Reduce Animal Protein, Increase Fertility

I attended a webinar last night hosted by a medical doctor who shared some very compelling research on the effects of animal protein on common diseases. He cited numerous studies that demonstrated how a vegan diet not only prevents but can reverse such diseases as atherosclerosis, high blood pressure and diabetes. Now I am admittedly an omnivore, but I eat vegan meals often. I already knew that plant-based foods have a huge positive impact on our health. But these studies suggested that even a small amount of animal protein, even just 1 small serving per week, can increase our risk for disease!

Animal Protein

My next question was: what impact does animal protein have on fertility? And again, I found some interesting research on the doctor’s website, The research suggests that just one small serving of animal protein per day increased a woman’s risk for infertility by 30%.   Now this caught my attention.

I delved further. The study found that chicken and beef in particular, increased infertility risk the most. Just one small serving of chicken per day increased risk of failure to ovulate by 50%! It seems that poultry has the greatest impact, followed by red meat, and then fish and eggs.

What about organic animal protein sources? The researchers were not entirely sure how the meat was impacting fertility, but they believe it had to do with a substance in animal protein sources that increases a hormone in the human body, with adverse effects. While they did not control for hormones in the animal’s diet, it was not added hormones and endocrine disrupters that were causing the problem. The research suggests we stay away from all animal protein sources, organic or not.

It’s tough to go cold turkey (no pun intended). So here are 5 ways I will reduce the animal protein in my diet:

  1. Eat more lentils: lentils have lots of fiber and protein. A cup has 18 grams of protein. Women need about 45 grams of protein per day. As a bonus, lentils are also packed with iron, zinc and folic acid, all nutrients that are essential for a healthy reproductive system. Try my Beet and Arugula Salad with Lentils or add them to soups, stews and salads.
  2. Stock up on beans: beans, like lentils are rich in protein and fiber. A cup serving of most beans will deliver between 14 and 16 grams of protein. To cut down on meat, I often mix beans in with ground meat to make taco filling and burger patties. I also recently tried the most delicious sweet potato and chickpea veggie burgers at Moraccan Yam Veggie Burgers.
  3. Try fermented soy: Unlike other beans I mention above, the amount of protein in soy beans is a whopping 28 grams per cup! While I love soy beans (edamame is like chips for me), any processed soy bean products such as tofu, soy milk, and texturized soy protein, are not so great for fertility because of their impact on estrogen levels. Fermented soy products, such as miso and tempeh are good for us though. I’ve only just started to try tempeh as it’s not that easy to find in a small town, but watch for future recipes and suggestions. To start though, it’s a good alternative to tofu in stir-fries.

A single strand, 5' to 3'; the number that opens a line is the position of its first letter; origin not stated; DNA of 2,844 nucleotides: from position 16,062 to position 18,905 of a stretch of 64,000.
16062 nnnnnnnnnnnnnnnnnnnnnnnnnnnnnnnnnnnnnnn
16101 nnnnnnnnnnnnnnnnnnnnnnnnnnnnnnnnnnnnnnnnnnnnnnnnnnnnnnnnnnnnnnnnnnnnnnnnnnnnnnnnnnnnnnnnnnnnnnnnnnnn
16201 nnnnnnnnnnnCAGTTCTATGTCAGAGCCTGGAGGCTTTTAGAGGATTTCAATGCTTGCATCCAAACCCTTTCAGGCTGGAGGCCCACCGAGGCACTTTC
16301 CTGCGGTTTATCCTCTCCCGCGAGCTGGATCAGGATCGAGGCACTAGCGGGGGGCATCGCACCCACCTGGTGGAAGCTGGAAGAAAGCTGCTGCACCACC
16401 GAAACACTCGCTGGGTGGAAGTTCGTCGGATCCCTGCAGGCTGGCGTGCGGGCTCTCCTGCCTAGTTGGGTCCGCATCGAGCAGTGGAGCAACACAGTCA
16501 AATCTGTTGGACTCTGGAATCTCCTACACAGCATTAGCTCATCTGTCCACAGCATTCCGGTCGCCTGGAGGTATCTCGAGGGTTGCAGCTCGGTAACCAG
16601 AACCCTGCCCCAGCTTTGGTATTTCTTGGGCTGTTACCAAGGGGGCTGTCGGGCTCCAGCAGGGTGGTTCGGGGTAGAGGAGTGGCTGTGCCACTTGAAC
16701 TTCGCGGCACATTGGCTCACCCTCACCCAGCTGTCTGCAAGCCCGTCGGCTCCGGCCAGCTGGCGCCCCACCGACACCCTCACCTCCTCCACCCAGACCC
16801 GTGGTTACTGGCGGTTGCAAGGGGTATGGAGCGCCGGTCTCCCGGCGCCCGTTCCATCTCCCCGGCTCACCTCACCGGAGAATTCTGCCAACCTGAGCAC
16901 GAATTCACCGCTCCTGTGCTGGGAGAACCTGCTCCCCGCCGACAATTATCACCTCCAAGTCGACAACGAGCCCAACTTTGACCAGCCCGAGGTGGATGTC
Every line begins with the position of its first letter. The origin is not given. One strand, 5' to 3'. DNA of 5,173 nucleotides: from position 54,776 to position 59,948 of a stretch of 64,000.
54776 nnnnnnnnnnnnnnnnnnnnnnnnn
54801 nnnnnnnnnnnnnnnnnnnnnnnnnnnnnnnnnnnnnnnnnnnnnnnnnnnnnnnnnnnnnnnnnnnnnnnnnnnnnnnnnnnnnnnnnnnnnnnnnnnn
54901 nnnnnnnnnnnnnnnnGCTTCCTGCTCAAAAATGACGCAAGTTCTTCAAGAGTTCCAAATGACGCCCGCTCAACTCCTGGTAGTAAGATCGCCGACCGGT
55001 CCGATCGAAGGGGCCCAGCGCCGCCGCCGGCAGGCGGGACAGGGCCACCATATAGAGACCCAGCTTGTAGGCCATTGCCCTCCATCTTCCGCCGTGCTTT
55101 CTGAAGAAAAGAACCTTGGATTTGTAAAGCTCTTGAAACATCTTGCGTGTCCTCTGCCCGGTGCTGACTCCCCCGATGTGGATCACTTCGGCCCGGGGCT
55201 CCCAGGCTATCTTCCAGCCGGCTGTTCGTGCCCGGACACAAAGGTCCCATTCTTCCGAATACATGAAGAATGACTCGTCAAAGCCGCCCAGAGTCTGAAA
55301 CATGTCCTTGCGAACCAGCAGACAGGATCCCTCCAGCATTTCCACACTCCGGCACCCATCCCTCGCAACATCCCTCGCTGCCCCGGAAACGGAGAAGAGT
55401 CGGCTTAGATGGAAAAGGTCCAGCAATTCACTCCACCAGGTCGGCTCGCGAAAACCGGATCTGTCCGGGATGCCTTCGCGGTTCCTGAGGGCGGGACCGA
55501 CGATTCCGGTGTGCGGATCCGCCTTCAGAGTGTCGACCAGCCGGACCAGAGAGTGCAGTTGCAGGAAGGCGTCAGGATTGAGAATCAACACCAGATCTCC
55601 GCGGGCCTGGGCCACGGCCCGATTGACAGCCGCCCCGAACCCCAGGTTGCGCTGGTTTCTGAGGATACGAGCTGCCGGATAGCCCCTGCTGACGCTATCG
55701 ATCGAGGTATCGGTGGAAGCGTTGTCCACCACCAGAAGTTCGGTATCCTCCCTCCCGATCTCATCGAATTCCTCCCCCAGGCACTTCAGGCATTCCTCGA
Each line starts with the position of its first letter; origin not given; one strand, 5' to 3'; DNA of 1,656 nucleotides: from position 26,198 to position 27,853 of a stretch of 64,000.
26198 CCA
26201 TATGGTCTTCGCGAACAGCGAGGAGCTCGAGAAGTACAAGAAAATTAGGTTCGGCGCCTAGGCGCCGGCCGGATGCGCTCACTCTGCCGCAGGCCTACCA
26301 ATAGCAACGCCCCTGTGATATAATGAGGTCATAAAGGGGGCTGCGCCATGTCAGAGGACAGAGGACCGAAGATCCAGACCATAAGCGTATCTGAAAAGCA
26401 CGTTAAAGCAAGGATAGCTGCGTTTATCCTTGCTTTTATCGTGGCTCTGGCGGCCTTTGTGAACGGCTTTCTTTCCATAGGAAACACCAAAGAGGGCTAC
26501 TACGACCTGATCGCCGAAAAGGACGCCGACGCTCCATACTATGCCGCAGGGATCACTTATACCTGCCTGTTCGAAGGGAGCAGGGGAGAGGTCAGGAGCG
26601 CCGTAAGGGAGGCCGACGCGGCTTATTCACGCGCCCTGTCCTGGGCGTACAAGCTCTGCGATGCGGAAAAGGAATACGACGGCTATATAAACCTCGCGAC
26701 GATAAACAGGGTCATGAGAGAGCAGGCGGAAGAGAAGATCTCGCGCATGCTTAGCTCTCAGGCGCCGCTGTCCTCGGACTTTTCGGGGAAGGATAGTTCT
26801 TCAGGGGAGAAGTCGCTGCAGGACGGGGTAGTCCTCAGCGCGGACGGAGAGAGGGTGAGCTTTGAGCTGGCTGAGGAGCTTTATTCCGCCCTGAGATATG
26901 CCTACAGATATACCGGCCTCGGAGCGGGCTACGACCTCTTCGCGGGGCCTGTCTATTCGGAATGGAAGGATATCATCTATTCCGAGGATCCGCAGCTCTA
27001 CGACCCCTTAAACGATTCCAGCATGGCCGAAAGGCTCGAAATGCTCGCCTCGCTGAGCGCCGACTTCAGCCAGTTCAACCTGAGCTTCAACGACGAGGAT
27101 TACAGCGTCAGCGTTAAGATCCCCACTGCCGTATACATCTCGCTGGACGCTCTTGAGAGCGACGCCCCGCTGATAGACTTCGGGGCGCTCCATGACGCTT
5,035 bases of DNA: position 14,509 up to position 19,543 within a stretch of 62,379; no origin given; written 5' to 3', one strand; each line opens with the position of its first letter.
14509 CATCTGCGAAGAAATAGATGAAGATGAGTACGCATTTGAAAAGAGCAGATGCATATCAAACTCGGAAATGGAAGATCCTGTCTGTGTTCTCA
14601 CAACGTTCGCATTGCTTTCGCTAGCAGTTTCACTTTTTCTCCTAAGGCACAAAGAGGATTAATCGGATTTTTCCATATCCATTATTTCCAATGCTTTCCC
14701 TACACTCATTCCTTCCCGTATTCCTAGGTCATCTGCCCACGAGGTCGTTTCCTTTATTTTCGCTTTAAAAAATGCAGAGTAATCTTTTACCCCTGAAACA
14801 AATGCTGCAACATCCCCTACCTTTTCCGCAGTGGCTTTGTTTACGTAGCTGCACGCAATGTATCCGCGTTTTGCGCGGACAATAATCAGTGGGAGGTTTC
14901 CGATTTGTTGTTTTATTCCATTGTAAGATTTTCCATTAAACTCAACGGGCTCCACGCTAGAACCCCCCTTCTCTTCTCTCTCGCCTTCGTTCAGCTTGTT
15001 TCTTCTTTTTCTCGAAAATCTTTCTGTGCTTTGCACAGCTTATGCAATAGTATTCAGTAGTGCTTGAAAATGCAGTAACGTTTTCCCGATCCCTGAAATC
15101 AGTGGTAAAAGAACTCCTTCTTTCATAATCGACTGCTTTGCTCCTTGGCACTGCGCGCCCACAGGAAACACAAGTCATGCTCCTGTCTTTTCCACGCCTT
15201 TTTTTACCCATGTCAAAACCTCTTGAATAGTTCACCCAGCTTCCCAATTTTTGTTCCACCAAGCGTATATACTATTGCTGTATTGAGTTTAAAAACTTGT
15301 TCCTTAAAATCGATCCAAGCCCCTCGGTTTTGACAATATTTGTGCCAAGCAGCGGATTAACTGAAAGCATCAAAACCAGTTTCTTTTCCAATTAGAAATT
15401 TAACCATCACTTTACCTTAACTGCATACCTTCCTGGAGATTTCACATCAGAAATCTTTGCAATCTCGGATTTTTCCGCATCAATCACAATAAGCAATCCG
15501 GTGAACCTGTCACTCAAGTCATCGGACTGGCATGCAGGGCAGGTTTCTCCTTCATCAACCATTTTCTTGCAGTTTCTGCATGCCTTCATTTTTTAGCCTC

4. Add high protein vegetables: many vegetables are good sources of protein. An avocado has 10 grams, a cup of sweet potato has 5 grams and a cup of broccoli or spinach has 5 grams. These are already among my favourite vegetables – I just need to eat more of them! To make salads more satiating, add chunks of avocado or cooked sweet potato. Or both spinach and avocado can be added to smoothies without much change in flavour.
  5. Switch to high-protein grains: quinoa is one of the best sources of grain-based protein with 9 grams per cup (well actually, quinoa is a seed, but most of us serve it as a starchy side dish like a grain).   Millet is another ancient grain that is high in protein and makes a good, gluten-free substitute for couscous. Millet is one that I often forget about as it’s not yet a staple in my pantry but I plan to make it more often.   I’m going to try it as morning porridge. Watch my blog for future recipes.

Animal protein

I know, my carnivore friends, going vegan is hard to even fathom. I find that I crave meat if I don’t eat it for a week or so. But if all the documentaries and books out there on industrial farming hasn’t convinced you to reduce your meat intake, I hope that I have.   Start with one or two vegan meals a week and increase from there. You will feel a difference and it gets easier, I promise.







    • Jennifer says:

      I’ve recently started eating more meat again and needed another reason to go back to veganism. As a 41 year-old still hoping to have a child, this is a great incentive! Very informative.

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